[00:20:44]

Bill Loveless:  U.S. Trade Policy is very much in the news right now and I know here at the World Gas Conference this means a lot of discussion of Total’s CEO Patrick Pouyanne told the reporters here that a Trade War with China would be very bad news in his words for LNG exports.  What -- how do you view that, do you see the potential risk here and if so how great the risk might be?

 

[00:21:14]

Meg Gentle:  A trade war with China that included LNG and natural gas would definitely hurt the competitiveness of the U.S. gas going into the global market.  And it’s a really important consideration as you know we as a nation, as a government, as a industry are trying to support increase in oil production, right because the U.S. is expected to increase natural gas production much of which is a result of associated gas coming from oil production by about another 25% so adding roughly 20 BCF a day into a market that domestically does not grow very much.  So arguably the U.S. needs to access the global market and double it’s export capacity in order to support the oil industry.  So you know it’ll be a curious time to actually hurt the competitiveness of U.S. gas export at a time where we really have the opportunity to completely rebalance the energy balance of power with --

 

[00:22:27]

Bill Loveless:  Right.

 

[00:22:27]

Meg Gentle:  with our energy exports and help our allies in times of instability.

 

 

[00:22:33]

Bill Loveless:  Yeah, I imagine this is something _____ [00:22:34] is one of the investors in Tellurian that’s why Pouyanne’s remarks struck me, but nevertheless there must be a topic that’s very much one in the discussions you have with your peers in this industry right now?

 

[00:22:50]

Meg Gentle:  We are in discussions with several potential Chinese buyers and find that they would be a natural benefit to -- to the partnership and so we’re supportive of LNG not entering the trade war.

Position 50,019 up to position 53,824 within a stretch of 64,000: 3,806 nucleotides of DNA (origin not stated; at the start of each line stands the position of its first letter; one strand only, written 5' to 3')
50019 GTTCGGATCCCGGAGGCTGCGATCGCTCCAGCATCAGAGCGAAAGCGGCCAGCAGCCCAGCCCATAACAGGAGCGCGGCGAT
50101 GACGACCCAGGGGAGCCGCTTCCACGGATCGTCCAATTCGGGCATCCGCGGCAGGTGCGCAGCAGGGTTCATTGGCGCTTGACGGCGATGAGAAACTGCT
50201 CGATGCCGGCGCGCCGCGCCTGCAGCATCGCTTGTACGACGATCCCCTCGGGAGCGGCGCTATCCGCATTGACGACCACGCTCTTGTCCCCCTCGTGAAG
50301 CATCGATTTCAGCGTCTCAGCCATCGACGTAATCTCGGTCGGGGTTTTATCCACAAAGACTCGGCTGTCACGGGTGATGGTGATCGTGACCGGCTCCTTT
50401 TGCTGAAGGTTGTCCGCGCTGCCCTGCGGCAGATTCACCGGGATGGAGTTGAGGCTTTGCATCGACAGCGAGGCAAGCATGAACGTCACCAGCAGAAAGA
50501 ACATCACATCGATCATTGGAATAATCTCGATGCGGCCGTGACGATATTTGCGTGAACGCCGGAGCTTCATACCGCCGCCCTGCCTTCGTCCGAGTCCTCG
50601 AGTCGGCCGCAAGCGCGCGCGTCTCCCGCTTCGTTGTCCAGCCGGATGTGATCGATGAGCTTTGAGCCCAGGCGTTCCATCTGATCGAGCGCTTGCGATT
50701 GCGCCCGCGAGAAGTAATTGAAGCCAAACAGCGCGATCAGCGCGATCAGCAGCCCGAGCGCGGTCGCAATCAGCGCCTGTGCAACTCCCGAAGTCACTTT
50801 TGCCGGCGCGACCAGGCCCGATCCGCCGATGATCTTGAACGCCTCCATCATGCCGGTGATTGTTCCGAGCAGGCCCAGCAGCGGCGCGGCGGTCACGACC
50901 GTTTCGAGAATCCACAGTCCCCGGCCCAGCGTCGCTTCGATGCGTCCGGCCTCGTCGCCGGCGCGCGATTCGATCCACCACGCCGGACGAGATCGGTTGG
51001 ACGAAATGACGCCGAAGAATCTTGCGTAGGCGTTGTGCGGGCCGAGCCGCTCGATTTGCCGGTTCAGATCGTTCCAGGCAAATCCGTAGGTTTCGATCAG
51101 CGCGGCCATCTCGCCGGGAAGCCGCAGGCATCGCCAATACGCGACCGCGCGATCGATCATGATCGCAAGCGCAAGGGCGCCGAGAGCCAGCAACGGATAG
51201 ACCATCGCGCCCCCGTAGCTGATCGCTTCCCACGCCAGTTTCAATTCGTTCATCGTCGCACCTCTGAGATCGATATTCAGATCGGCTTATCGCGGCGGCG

[00:23:09]

Bill Loveless:  Right, right, right.  You want to get some feedback from them from out of concerns that are raised on that -- on that very subject.  You talk it all to the _____ [00:23:17] in Washington, talk it all to the -- to the administration about this or --

 

[00:23:20]

Meg Gentle:  We do indeed and we can know definitely this the U.S. is the largest producer of natural gas in the world and China is now the largest importer of natural gas in the world.  So there must be a rational trade between the two of us.

 

[00:23:39]

Bill Loveless:  You know the Trump administration is bullish on U.S. LNG exports as we’ve -- as we’ve indicated, but as was the Obama administration before.  I used to correspond with the regulatory regime that’s in place for proving LNG exports.

 

[00:23:54]

Meg Gentle:  The administration has several important goals that I would be boastful and say that we are perfect for meeting those goals, particularly that we will have obviously a huge infrastructure investment 25 billion dollars of investment that actually will come in 2019 in the form of foreign direct investment that will benefit the balance of trade.  We will have about 14000 direct jobs building the terminal and the pipelines and probably 50000 indirect jobs in and around the country.  We will have manufacturing from I think over 30 states that have some small and some large orders including our refrigeration units that come from Wisconsin and about a billion dollars of GE equipment, so happy to have a pretty significant Made in America stamp.

 

[00:24:51]

Bill Loveless:  Why mention that though Meg I mean we’re talking about tariffs and Trade Wars and all kind of stuff.  There are tariffs on steel now I mean does this affect is this is a big cost factor for you?